In this case, Complainant contends that Respondent has no rights or legitimate interests in the disputed domain name, because the Respondent has no permission to use the FLOWBIRD trademark. The evidence in the record is conclusive that Respondent Christopher Blixoe is not commonly known under the disputed domain name. See Skechers U.S.A., Inc. and Skechers U.S.A., Inc. II v. Chad Moston / Elite Media Group, FA1804001781783 (Forum May 11, 2018) (“Here, the WHOIS information of record identifies Respondent as “Chad Moston / Elite Media Group.” The Panel therefore finds under Policy 4(c)(ii) that Respondent is not commonly known by the disputed domain name under Policy 4(c)(ii)”); Amazon Technologies, Inc. v. Suzen Khan / Nancy Jain / Andrew Stanzy, FA 1741129 (FORUM August 16, 2017) (finding that respondent had no rights or legitimate interests in the disputed domain names when the identifying information provided by WHOIS was unrelated to the domain names or respondent’s use of the same).

The Complainant also points out that the disputed domain name is passively held. While passive holding is not conclusive that Respondent lacks rights or legitimate interests, the unusual combination of words forming the domain name and the global presence of the Complainant in this dispute points to the conclusion that Respondent registered the domain name despite its knowledge of Complainant and can have neither rights or legitimate interest in the registration.

This conclusion is supported by the principle formulated in Telstra Corporation Limited v. Nuclear Marshmallows, D2000-0003 (WIPO February 18, 2000) that where “it is not possible to conceive of any plausible actual or contemplated active use of the Domain Name by respondent that would not be illegitimate” there can be no legal basis for finding either a right or a legitimate interest. See also Deutsche Telekom AG v. Britt Cordon, D2004-0487 (WIPO September 13, 2004) (holding that “once a complainant establishes a prima facie case that none of the three circumstances establishing legitimate interests or rights applies, the burden of production on this factor shifts to the Respondent. If the respondent cannot do so, a complainant is deemed to have satisfied paragraph 4(a)(ii) of the UDRP). Similarly in Malayan Banking Berhad, supra. (holding that “[i]f the respondent fails to come forward with evidence showing rights or legitimate interests, the complainant will have sustained its burden under the second element of the UDRP.”).

There is nothing in the record contradictory to Complainant’s contentions. Accordingly, the Panel finds that Complainant has satisfied its prima facie burden.

Once the burden shifts, Respondent has the opportunity of demonstrating its right or legitimate interest by showing the existence of any of the following nonexclusive circumstances:

(i) before any notice to you [respondent] of the dispute, your use of, or demonstrable preparations to use, the domain name or a name corresponding to the domain name in connection with a bona fide offering of goods or services; or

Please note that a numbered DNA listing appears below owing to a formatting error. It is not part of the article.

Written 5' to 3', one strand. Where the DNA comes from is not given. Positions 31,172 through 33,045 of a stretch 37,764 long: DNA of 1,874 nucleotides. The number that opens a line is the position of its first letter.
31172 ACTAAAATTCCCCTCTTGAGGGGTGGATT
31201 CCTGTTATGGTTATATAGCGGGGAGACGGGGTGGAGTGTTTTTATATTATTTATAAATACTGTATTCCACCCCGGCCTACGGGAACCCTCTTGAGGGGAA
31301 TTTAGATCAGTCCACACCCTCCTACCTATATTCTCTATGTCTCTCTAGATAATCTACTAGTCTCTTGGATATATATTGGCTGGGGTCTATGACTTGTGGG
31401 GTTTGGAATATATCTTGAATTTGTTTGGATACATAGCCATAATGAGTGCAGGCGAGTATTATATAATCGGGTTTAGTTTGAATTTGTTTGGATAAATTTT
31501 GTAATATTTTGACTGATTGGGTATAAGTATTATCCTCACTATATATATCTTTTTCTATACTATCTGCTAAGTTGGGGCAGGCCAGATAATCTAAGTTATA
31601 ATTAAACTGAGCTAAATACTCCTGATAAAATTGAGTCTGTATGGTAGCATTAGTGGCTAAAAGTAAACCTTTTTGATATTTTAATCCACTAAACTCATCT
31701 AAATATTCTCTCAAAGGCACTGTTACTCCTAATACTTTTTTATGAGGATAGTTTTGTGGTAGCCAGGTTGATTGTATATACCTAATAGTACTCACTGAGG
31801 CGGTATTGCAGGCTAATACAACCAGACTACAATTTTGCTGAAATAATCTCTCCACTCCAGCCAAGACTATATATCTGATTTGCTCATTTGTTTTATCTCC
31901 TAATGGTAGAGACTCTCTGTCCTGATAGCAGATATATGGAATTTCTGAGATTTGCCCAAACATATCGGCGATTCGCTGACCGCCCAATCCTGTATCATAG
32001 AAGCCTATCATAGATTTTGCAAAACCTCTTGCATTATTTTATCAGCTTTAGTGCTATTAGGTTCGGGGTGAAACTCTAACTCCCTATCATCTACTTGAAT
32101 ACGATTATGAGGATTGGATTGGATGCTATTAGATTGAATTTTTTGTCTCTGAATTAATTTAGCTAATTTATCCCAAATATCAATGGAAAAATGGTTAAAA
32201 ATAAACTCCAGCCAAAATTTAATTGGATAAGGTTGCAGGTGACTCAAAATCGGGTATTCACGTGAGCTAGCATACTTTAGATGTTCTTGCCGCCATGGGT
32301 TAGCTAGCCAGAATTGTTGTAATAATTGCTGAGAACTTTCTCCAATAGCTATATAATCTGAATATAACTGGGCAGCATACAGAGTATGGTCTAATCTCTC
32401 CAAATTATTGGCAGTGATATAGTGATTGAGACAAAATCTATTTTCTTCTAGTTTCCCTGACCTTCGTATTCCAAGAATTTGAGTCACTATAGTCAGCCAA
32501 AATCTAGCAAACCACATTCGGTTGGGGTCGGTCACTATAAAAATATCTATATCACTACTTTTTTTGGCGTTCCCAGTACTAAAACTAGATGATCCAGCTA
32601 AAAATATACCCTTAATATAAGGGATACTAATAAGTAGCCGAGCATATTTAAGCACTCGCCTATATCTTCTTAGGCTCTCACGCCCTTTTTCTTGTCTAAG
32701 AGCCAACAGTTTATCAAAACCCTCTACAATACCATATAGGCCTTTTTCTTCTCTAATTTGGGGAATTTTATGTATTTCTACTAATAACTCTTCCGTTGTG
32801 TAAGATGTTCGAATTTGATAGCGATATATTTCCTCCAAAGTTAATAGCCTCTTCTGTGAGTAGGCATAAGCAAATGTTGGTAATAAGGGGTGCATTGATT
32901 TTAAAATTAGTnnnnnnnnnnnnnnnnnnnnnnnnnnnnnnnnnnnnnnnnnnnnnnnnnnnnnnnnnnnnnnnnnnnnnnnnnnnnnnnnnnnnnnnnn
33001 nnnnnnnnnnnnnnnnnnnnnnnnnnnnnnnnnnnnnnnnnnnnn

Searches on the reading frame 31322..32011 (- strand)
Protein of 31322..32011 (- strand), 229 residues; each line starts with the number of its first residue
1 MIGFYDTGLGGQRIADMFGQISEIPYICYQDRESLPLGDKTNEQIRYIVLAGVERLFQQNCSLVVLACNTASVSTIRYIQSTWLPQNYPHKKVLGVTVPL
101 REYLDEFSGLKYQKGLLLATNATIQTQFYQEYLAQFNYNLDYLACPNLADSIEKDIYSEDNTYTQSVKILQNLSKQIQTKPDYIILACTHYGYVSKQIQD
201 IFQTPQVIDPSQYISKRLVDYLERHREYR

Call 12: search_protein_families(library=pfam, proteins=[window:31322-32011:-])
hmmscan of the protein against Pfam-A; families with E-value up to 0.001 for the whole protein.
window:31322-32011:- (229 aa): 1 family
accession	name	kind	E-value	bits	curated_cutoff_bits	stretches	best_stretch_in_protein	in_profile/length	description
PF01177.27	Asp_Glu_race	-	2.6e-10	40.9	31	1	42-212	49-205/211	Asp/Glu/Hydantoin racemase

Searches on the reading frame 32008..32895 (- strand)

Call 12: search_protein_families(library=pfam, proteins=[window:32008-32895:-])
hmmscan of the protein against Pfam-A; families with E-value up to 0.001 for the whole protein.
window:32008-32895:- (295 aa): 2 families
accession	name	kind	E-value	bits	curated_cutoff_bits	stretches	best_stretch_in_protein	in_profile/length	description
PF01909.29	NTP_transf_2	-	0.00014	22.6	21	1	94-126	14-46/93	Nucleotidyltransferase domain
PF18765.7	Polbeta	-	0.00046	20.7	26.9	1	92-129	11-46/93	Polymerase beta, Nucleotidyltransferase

(ii) you [respondent] (as an individual, business, or other organization) have been commonly known by the domain name, even if you have acquired no trademark or service mark rights; or

(iii) you [respondent] are making a legitimate noncommercial or fair use of the domain name, without intent for commercial gain to misleadingly divert consumers or to tarnish the trademark or service mark at issue.

If a respondent proves any of these circumstances or indeed anything else that shows it has a right or legitimate interest in the domain name, the complainant will have failed to discharge its onus and the complaint will fail. Where respondent fails to respond, the panel must assess the record before it. Here, the choice of words is identical to the trademark. While the separate words are common in the English language they are, as the Panel has noted, uncommon when joined. FLOWBIRD is inherently distinctive in which the joined words are unmistakably one of a kind.

Therefore, Respondent’s rebuttal burden would, had it appeared, have been greater to demonstrate its right or legitimate interest. Here, though, since no proof has been adduced otherwise to rebut Complainant’s proof, it is evident that Respondent lacks any right or legitimate interest as measured by the three circumstances of paragraph 4(c).

Accordingly, the Panel finds that the Respondent does not have rights or legitimate interests in the disputed domain name.


C. Registered and Used in Bad Faith, §4(a)(iii)

Having determined that Respondent lacks rights or legitimate interests, the Complainant must then prove on the balance of probabilities both that the disputed domain name was registered in bad faith and that it is being used in bad faith. The consensus expressed in WIPO Overview 3.0, section 3.1.4. is that “the mere registration of a domain name that is identical or confusingly similar . . . to a famous or widely-known trademark by an unaffiliated entity can by itself create a presumption of bad faith.”